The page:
posted by halogen at 11:15 PM on December 6, 2010 [7 favorites]


Rewrite your notes to only include the points you want to be certain to address. Then rehearse over and over again. Actually reading from scripts almost always comes across as stiff. It's best to just know the material in and out and speak naturally.
posted by girih knot at 11:17 PM on December 6, 2010 [1 favorite]


One of the best things you can do in this situation is just to sit down with a friend not versed in the subject and say, "Hey, I'm doing a talk about X. Mind if I tell you about it?" Then just have a conversation about your topic. You'll find out this way what you do and don't remember, as well as what the most salient and useful points are. After doing this, you should be less reliant on notes.

If you absolutely must read, you need to adjust the content of your speech to take that into account. Treat it as a formal occasion; read it carefully and slowly, as though delivering an after-dinner speech or toast. Just build your speech with your reading style in mind, and you should at least manage to make your reading style something that can be overlooked.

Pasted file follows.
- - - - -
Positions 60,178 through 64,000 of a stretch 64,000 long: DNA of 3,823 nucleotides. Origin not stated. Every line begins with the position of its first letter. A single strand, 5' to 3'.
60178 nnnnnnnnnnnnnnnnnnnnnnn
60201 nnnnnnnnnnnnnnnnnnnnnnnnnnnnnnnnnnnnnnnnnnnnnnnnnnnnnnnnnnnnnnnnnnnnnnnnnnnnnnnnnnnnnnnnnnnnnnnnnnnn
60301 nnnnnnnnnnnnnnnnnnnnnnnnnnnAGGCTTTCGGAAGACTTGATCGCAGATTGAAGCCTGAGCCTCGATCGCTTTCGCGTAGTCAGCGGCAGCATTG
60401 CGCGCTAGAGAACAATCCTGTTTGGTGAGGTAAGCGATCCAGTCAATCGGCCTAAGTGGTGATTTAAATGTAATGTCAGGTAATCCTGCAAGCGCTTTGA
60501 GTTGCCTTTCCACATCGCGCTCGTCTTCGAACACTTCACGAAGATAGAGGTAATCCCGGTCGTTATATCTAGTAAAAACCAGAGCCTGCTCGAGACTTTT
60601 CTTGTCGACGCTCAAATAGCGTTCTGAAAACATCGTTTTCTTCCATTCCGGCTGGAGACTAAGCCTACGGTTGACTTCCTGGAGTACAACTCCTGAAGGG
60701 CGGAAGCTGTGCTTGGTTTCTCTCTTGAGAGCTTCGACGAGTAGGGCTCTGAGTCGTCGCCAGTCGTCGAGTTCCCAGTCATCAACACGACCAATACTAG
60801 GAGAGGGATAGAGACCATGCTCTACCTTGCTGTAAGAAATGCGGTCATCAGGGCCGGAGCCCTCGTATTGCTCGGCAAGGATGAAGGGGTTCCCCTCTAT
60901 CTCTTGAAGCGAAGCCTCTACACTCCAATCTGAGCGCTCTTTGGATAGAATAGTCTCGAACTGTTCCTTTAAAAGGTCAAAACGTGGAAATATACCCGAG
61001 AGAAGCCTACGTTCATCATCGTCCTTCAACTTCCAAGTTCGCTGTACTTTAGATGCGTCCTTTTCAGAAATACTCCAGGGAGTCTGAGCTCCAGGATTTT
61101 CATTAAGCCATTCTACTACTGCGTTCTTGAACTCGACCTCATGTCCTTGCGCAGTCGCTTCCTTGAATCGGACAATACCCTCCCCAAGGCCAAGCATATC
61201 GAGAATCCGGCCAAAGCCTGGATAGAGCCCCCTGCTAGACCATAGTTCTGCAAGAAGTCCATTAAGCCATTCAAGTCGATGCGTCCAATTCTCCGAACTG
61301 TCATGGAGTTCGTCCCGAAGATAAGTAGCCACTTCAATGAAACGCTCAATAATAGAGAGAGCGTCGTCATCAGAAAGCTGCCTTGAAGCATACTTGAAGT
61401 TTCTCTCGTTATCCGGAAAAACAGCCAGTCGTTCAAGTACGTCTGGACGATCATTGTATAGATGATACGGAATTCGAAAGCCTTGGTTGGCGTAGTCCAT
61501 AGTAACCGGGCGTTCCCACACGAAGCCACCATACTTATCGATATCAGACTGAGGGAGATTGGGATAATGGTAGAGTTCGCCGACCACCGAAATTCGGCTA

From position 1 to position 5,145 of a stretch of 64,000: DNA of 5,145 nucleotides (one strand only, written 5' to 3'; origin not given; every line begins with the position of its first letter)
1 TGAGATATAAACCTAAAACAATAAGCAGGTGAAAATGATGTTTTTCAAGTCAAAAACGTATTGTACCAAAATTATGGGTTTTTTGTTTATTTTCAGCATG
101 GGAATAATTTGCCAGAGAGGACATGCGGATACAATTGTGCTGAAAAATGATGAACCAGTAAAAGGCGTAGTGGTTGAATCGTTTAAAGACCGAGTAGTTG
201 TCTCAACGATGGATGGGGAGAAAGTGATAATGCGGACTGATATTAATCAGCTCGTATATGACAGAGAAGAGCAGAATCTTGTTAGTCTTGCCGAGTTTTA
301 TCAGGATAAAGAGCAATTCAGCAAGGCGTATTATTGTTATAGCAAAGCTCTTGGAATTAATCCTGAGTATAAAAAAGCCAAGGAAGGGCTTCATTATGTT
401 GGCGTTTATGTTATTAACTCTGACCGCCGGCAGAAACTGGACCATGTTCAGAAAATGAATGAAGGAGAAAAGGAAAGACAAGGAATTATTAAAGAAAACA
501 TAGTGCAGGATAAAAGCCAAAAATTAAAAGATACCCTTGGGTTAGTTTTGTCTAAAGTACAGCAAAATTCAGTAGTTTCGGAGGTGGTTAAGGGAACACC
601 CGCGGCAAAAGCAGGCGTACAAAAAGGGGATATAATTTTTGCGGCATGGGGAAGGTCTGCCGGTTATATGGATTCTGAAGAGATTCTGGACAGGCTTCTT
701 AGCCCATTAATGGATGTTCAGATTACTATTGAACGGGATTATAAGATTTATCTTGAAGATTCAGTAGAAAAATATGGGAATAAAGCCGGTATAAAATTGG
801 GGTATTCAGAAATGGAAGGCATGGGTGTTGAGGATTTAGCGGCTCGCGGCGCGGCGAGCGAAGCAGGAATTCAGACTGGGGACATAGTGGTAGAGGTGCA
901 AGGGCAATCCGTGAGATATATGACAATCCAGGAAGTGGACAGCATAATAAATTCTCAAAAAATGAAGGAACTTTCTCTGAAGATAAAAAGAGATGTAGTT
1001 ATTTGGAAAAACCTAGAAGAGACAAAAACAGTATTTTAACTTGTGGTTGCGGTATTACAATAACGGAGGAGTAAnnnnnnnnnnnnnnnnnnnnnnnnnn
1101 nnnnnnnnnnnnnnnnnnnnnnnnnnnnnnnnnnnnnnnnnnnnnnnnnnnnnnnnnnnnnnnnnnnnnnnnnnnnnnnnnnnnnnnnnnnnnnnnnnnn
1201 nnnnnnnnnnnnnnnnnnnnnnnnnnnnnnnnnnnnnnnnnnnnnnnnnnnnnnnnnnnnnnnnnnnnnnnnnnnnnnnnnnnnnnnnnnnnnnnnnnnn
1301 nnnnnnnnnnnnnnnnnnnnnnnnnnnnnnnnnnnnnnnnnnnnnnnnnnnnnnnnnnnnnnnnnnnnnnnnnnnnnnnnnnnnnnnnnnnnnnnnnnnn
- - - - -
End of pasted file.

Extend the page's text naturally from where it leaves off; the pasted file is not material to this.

Hope this helps! Good luck!
posted by LSK at 11:18 PM on December 6, 2010 [1 favorite]


Reading from a script makes it considerably harder to communicate effectively. That said, one of the reasons your 4 year old thinks you're talking funny is because you're using your presentation voice, not your mommy voice (or is it daddy voice?).

Any advise on how to loosen up a bit

Is it possible for you to memorize your script enough that you only have to glance at it, rather than read from it? You could format your notes to facilitate the glancing. A heavily marked up (in the sense of highlighting key transitions, e.g.) script can be a very useful tool to refer to.